October 19, 2012 | 14 Comments
There was an episode of All in the Family in which one of Archie Bunker’s conservative friends was coming to dinner. Archie, the lovable reactionary curmudgeon, was horrified when one of Meathead’s friends was coming, too. Meathead’s friend, you see, was a deserter who had fled to Canada during the Vietnam war. Archie’s friend had lost his son in the war.
In the poignant climax, the truth is revealed to all at dinner. Rather than lash out at the deserter, Archie’s friend embraces him. We have lost enough sons, he tells us, we do not need to lose anymore.
On September 20, Kimberly Rivera, war resister and mother of four, was deported and subsequently arrested at the United States border. She had sought asylum in Canada, but after a long battle, was ordered out. Her young children were not with her when she left the country, as she did not want them to see her arrested.
Forty years ago, we had lost too many sons. Last month, these children lost their mother.
In 2009, Parliament passed a non-binding motion to grant asylum to all American war resister. A non-binding motion is as significant as it sounds, and the motion was correctly ignored by our immigration system. Such meaningless Parliamentary gestures should not set policy.
Nonetheless, such a policy is the right policy for Canada. We should formally declare that we will grant refugee status to all war resisters. It would be a policy shift that gives a nod to our past support for deserters and reflects the western liberal underpinnings we claim to hold.
For years during the 1960s and 1970s, Canada accepted American deserters and draft dodgers. In the early stages of the Vietnam war, immigration officials frowned upon such people, but by the end of the 1960s, the government changed course. In the first instance of a Don’t Ask Don’t Tell policy, American asylum seekers were no longer asked about their military status. As many as 30 000 Americans were granted sanctuary during the Vietnam war.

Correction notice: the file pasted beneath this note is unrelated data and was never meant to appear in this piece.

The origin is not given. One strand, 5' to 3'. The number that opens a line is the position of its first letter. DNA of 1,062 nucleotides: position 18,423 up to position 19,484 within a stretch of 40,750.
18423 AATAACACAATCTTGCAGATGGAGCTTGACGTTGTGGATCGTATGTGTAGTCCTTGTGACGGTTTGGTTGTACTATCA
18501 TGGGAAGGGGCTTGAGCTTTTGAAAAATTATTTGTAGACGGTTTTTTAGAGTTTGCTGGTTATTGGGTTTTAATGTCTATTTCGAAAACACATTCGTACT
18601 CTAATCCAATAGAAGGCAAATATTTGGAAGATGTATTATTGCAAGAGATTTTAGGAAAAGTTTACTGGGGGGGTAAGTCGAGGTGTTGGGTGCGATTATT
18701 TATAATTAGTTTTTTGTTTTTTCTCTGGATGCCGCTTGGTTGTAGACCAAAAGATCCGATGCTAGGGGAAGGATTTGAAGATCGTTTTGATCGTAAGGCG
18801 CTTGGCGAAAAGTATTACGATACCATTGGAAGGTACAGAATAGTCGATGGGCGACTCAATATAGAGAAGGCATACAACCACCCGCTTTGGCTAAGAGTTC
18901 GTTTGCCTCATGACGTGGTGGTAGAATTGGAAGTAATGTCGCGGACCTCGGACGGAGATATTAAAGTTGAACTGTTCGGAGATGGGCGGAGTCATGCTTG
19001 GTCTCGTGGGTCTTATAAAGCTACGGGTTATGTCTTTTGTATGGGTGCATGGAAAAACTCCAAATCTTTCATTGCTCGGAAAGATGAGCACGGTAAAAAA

America’s current military engagements are not dissimilar from the Vietnam war. In each case, we see a prolonged conflict with no real hope of anything resembling true victory. Each war is conducted halfway around the world, against nations that did not attack America or its allies. In each conflict, America is fighting a proxy war against a perceived existential threat. In Vietnam, they were battling communism. Today, it is the Global War On Terrorism.
The main difference, of course, is that America had instituted a draft for the Vietnam war. Conscription, abandoned decades earlier by Canada, is and authoritarian tool rightfully shunned by most democracies. The majority of the deserters and draft dodgers that made their way to Canada half a century ago had not volunteered for military service. They were to be forced into their role in the war. No such enslavement occurs currently in the United States.
Regardless, the United States is hardly blameless in this. They may not have drafted anyone, but coercion certainly existed. The United States government launched an illegitimate war by lying to the American people. In one of the few recorded displays of personal integrity being sacrificed for military ambition, we all watched Colin Powell present false “proof” that the Iraq government was hiding weapons of mass destruction. Mr. Powell and the U.S. lied not only to their people, but also to the United Nations and to Canada.
It was in the wake of this shameless propaganda that people like Ms. Rivera volunteered to “protect” their country. Buying into the vacuous existential threat posed by Iraq, Ms. Rivera enlisted, choosing to be grease for the wheels of America’s military industrial complex. Yes, she made her choice, but she was manipulated and coerced by her government.
Further, the United States accepts enlistees as young as 17. One not even need be an adult to volunteer to kill people in far off lands. The United States is capitalizing on the impetuousness, and desperation, of its youth in order to fill the ranks for its military misadventures
The war in Iraq is incredibly unpopular in Canada, as it should be. There was little stomach to enter into it in 2003, and there is even less so now. The entire entanglement is a blunder of such tremendous proportion that even the former Iraq hawk, Stephen Harper, had to incredulously deny his past support for Canadian involvement if he were to have any hope of becoming Prime Minister. As a nation, we know that the war in Iraq is wrong. We know that the war in Afghanistan should not be continuing. We know that the American government lied to its people, and now expects us to police its citizens who no longer have a taste for blood. We should say, no more.
No more will be a party to muscular policy failure of the United States. No longer will we play sidekick to a war hungry neighbour. No longer will we arrest people within our borders simply because they no longer want to kill people.
Adopting such a policy would, no doubt, pose potential harm to our relationship with the United States. Such diplomatic concerns are always worthy of consideration. However, such realpolitik considerations should not cost anymore young men and women their lives.
We have lost enough sons; we do not need to lose anymore.